Neil Tolman returned on Monday to Dartmouth College. Mr. Tolman was four years in Tilton Seminary and entered Dartmouth last September. Mr. Victor Garland returned to business in Washington on Monday and the Misses Eloise Lane, Annie M. Cole and Ernestine Cole to Warwick Mass., Fairfax, Vermont, and a town near Poughkeepsie, N. Y. Mr. Wheaton Lane was taken with a severe case of tonsillitis on Monday so couldn't return to Princeton on this Thursday as he had planned. The Monday Club was pleasantly entertained this week in the cheery home of Mrs. Emma Young with Mrs. Margaret Noyes as assistant hostess. The much discussed novel, "The Brimming Cup," was most entertainingly reviewed and the essential features made prominent by Mrs. Gertrude Young. Music was furnished by the Edison graphophone, and choice refreshments of cream wiggle, pineapple cream, cake and coffee served by the President and Vice President. The next meeting will be entertained in the home of Mrs. Henry Perkins with Mrs. Shea as assistant hostess. The monthly meeting of the Y. M. C. C. was held at the Club-Room Monday night. Adjournment was made to Wednesday night when the business of the Club was transacted. The demand for honorable, prompt payment of dues if the Club is to be of any real service was emphasized. A Chess Tournament is projected to open about Feb. 1. Twelve names are already on list. Look out for chess practice for the next 3 weeks, and then the tournament. Who will win it? Packages of valuable magazines have been received from Miss Irene J. Trefethan, Mrs. A. M. Dearborn and Mrs. Lucy Marston. The Welfare Committee of the Mothers' Circle has increased its cash subscription to the work of the Club to $10. Will not some others of our community organizations follow this commendable precedent? Two personal subscriptions of $5 each have been received. The gratitude of the Club is extended to all our helpers. A surprise party was given Mr. and Mrs. Warren Drew by their friends on the beach last Thursday evening, it being their 40th wedding anniversary. Mrs. Sewall Dow suffered another shock on Thursday and is very sick. It may have been hastened by the sudden death of her sister-in-law, Mrs. Thomas Watson in Nottingham on Saturday. Mrs. Watson was the mother of William Watson who as a child lived with his aunt, Mrs. Dow, nine years, and attended the schools in town, graduating from the High School. Mrs. Watson also leaves a brother, Mr. Ramsdell, of the firm of Graves and Ramsdell.
Mrs. Robert Tolman has sold the home on the Beach Road to Mr. Oscar Scammon of Exeter, who has been recently married and will occupy it at once. Mr. Edward P. Brown moved Mr. Tolman's house-hold goods into Mrs. Charles Batchelder's tenement on Wednesday, recently occupied by John Tarleton, who has moved into Mrs. Adam's tenement recently occupied by Mrs. Elias Perkins, who has gone to reside with friends in Beverly.
The H. T. G. Club was delightfully entertained at dinner on Thursday by Miss Mary Toppan in celebration of its 10th anniversary. The menu consisted of celery soup, roast beef, potatoes, squash, beets, peas, pickled peaches, fruit salad, coffee souffle, cake, nuts, candies, olives and coffee. The President presented Mrs. Drew with a bunch of pinks, it being her 40th wedding anniversary, and a vote of thanks was given Mrs. Toppan for her generous hospitality. In the afternoon Mrs. Bryant entertained the club at whist, presenting each member with a carnation. Favors were awarded to Mrs. May Day, Mrs. Ruth Palmer and Mrs. Sarah Batchelder. Refreshments of Egyptian egg, ice cream, wafers and coffee were served.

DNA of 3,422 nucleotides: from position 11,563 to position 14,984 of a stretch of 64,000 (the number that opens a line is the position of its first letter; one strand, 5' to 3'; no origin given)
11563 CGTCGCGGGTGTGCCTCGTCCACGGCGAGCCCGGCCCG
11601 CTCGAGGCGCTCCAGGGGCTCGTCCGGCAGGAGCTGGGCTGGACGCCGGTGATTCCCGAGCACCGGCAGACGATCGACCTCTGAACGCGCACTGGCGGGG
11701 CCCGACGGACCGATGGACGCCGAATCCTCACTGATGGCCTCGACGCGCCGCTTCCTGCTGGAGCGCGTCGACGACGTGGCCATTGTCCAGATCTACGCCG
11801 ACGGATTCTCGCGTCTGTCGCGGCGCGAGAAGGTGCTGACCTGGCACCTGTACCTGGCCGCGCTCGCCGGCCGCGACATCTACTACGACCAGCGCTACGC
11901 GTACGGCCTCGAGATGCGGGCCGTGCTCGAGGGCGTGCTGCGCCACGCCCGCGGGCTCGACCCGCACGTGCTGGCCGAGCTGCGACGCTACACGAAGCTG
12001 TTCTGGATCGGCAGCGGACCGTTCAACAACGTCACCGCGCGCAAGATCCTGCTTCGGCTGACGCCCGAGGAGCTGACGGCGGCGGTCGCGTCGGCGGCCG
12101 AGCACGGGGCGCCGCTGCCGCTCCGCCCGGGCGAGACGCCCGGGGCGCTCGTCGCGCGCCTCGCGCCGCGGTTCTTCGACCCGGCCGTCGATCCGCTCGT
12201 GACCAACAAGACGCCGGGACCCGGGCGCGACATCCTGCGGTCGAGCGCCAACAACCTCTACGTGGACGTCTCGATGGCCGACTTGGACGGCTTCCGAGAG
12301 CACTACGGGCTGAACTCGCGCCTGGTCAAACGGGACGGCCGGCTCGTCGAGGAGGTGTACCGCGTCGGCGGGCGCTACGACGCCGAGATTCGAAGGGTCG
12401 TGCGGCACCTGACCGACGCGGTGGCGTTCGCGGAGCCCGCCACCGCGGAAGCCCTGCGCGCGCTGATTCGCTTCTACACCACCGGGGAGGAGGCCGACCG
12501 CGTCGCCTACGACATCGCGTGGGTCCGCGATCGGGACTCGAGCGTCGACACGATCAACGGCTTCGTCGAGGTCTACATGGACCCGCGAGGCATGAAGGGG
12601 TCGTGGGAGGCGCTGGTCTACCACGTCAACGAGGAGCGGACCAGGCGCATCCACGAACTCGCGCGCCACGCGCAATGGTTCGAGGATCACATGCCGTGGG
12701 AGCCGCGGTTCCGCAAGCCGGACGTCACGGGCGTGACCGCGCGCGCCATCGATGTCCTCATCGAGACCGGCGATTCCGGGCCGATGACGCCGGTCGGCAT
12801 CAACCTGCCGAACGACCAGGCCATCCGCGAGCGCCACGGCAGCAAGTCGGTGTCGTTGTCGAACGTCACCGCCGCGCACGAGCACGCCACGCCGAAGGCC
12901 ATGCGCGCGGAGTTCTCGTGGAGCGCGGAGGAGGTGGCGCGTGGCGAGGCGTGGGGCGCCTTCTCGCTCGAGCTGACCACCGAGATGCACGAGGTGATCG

The Rebekahs held their installation on Tuesday evening and the Women's Relief Corps will hold theirs on Wednesday, Jan. 11, with a dinner at twelve for the members of Perkins Post and a guest of each member of the Corps. The officers elect are Pres. Addie B. Brown; Vice Pres., Frances Blanchard; Jr. Vice Pres., Annie Akerman; Chaplain, Alfie Godfrey; Treas., Belle Dearborn; Conductor, Marian Leavitt; Guard, Carrie Perkins.
The drama, "Town Folks," which was such a success on Dec. 14 but which many were prevented from seeing because of the storm, will be repeated on Wednesday evening, Jan. 11, for the benefit of the Community nurse. Everyone realizes the necessity of a nurse in town and it is earnestly desired that the play will be largely patronized to raise a generous sum for this cause. There will be a concert by Leaves' Orchestra of Exeter from 8 o'clock to 8:15, which is a rare treat in itself. Admission 35c for adults and 25c for children. An oyster supper, ice cream and cake will be served during the evening in the lower town hall. After the drama there will be dancing until 12 o'clock under the direction of Randle Young and it will enjoyed by young and old as every alternate dance will be a square dance which will be quite a novelty as we so seldom see them now. Mrs. Emma Young has worked indefatigably in rehearsing this drama and it is surely very kind to repeat it for the Red Cross that a community nurse may be engaged. Come and help us enjoy a good drama.
On and after date, December 24, 20 ride ticket books will be sold to the public at a cost of $1.50 each which will be good between Hampton and George E. Garland's on the Beach Rd. These books may be purchased from the conductors or at the office of the Co-operative Bank.
Arrangements have been made between the Exeter, Hampton and Amesbury Street Railway and the Ioka Theatre in Exeter whereby the use of a special ticket may save the patrons of the Road from 15c to20c each trip. A coupon ticket will be issued good for one round trip between Hampton and Exeter and admission to the Ioka Theatre for 50c, a saving of 15c from the present price for each person. And in addition to this the manager of the Theatre has agreed to accept this ticket and allow the holder a reserved seat (when such are used) to all pictures up to and including a 35c price. These tickets will be good between the hours of 5 p.m., and 11 p.m. and may be purchased beginning December 24, at the drugstore and the Co-operative Bank, Hampton, or from any conductor on the Road.